The Eagles’ medical staff is sure taking a lot of heat following the news that Carson Wentz has a back fracture. There are some conflicting reports out there about exactly when the fracture was discovered, and who knew what.
This Wentz situation has prompted one former Eagles player, who has previously been critical of the Eagles’ medical staff, to speak out. Here’s what former Philadelphia linebacker and currently ESPN analyst Emmanuel Acho had to say on Twitter:
4/28/17, I told the world the #Eagles had a bad medical staff. Ppl thought i was bitter.— Emmanuel Acho (@thEMANacho) December 13, 2018
299 days later they fired their head trainer, just 17 days after winning the Super Bowl.
593 days later after a plethora of inexcusably lengthy injuries to star players, people believe me. pic.twitter.com/ljXDH2o6za
“Just saw Carson Wentz is hurt, so it’s time for me to keep it real on the Eagles’ medical staff.
First things first, have to establish I am not bitter. If I never would’ve got released several years ago, I wouldn’t be where I am, one of the youngest national analysts on ESPN.
Back to the main point, though: why did I say they were suspect? I knew a guy when I was playing. He had a torn ACL. He got told he had a ‘tight hip flexor.’ I broke my thumb, completely fractured. I was told that that pop was ‘probably just scar tissue.’ Again, these are just a couple stories. I’m not going to put too many names to it because that’s not the focal point.
But here’s what you got to remember: the training staff works for the team, not the player. So they have the team’s best interest in mind. You, as a fantasy football owner, or a fantasy football player, if you see a player hurt, you probably rush them out there so you can win your fantasy football league. Now imagine you are the owner of a billion dollar corporation.
Anyway, that’s just my two cents, but yes, in my opinion, they’re suspect, and it’s now been proven why.”
Several, “this is a new medical staff“ replies. The entire medical staff is not new. Some protocol is very similar & the main focal point, teams have their best interest in mind. It’s likely awful many places, I can only speak on what I know.— Emmanuel Acho (@thEMANacho) December 13, 2018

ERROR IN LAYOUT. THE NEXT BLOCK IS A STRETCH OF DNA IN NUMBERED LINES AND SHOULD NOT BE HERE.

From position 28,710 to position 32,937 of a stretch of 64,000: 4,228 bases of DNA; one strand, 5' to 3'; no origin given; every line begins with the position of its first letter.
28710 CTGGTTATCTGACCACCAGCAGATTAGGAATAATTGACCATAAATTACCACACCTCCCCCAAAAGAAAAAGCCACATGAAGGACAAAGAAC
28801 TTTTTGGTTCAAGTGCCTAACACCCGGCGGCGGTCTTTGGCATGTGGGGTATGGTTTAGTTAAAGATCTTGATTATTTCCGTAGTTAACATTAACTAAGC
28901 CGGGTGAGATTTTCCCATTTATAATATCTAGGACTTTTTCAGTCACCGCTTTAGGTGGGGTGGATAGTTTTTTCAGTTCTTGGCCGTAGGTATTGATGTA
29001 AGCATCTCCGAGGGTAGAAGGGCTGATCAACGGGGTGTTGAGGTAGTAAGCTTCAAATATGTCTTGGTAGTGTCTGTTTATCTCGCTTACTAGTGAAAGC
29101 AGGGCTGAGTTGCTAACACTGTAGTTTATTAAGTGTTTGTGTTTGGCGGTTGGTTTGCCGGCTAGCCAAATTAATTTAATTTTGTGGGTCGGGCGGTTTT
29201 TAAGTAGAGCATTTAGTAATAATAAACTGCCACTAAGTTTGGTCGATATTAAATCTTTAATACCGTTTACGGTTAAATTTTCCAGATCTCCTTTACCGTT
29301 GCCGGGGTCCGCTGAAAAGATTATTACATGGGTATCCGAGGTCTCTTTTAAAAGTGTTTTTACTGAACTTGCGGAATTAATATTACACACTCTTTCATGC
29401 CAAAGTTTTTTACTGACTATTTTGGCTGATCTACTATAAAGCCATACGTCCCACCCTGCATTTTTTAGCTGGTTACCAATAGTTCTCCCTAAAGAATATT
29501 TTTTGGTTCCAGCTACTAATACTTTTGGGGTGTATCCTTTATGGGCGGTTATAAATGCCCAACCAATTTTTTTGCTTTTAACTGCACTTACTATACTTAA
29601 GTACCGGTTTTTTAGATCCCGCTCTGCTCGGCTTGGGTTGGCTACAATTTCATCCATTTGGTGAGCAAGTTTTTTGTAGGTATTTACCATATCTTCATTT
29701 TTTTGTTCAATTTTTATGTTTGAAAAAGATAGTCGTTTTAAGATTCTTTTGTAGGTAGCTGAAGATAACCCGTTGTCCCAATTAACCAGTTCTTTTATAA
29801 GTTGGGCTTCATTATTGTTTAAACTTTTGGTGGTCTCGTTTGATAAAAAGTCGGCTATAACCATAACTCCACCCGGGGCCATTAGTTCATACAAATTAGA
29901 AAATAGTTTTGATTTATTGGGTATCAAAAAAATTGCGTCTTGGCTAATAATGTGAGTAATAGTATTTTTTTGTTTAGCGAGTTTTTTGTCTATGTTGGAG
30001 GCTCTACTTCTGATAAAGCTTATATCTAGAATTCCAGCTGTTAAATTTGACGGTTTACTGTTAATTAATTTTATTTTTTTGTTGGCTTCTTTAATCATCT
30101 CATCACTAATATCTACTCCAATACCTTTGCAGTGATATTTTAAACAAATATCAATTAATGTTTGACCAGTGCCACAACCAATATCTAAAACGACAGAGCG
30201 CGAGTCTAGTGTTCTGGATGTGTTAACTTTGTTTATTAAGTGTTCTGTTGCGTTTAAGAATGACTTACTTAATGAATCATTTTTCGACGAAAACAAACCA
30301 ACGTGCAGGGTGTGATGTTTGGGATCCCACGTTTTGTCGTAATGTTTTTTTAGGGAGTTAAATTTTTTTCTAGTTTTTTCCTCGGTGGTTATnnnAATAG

Lol... I played there for 3 years. I watch the games, I look on the sideline. I know all them dudes by name. Some are great guys.— Emmanuel Acho (@thEMANacho) December 13, 2018
Acho isn’t the only former Eagles player to criticize the team’s medical staff. Earlier this year in March, current Eagles wide receiver Jordan Matthews said he “had two really bad diagnoses” from Philadelphia’s staff before he was traded to the Buffalo Bills.
The staff that Acho and Matthews criticized isn’t the exact one that’s still employed by the team. Philadelphia did make a number of changes to their medical staff this offseason. But apparently there are some holdovers.
As Acho notes, the potential issue with misdiagnoses isn’t just about the people on staff. It’s about the system. The team staff is incentivized to act in the best interest of the team, not the player. This conflict of interest isn’t specific to the Eagles, of course, because the same applies for the 31 NFL teams.
And yet, it’s the Eagles who have former players publicly criticizing their staff. And it’s the Eagles who’ve had a number of perplexing injury situations this year, with Wentz just being the latest. And it’s the Eagles who have the fourth most cap space on injured reserve.
It seems like the criticism isn’t totally unwarranted.
UPDATE: Some more former Eagles players have joined the fray.
2013 Tore PCL. Forced back In to mess it up again. Missed rest of year. 2014, 4 MRIs on my knee in 5 months. Couldn’t squat 135 pounds In that 5 month span but “nothing was wrong with my knee”. Got a microfracture. 2015 Out 9 months. Cleared for 5 days. Another major procedure https://t.co/tlpVN9d57T— Earl Wolff (@Ewolff28) December 14, 2018
When I tore my ACL with the Eagles in 2013 they told me I had a tight IT band and to foam roll it out. I went and got a second opinion and the doctor confirmed that my ACL was torn 90 percent. https://t.co/X3JPGU1MBd— Phillip Hunt (@Igotem76) December 14, 2018
Best advice I got after blowing out my back was from a veteran who will remain unnamed. He told me the training staff would try to push me through a full practice so the team could cut me without reprocussions and that if I felt ANYTHING to stop and not let them send me back out. https://t.co/Zdx2L6qEtW— Julian Vandervelde (@BatMandervelde) December 13, 2018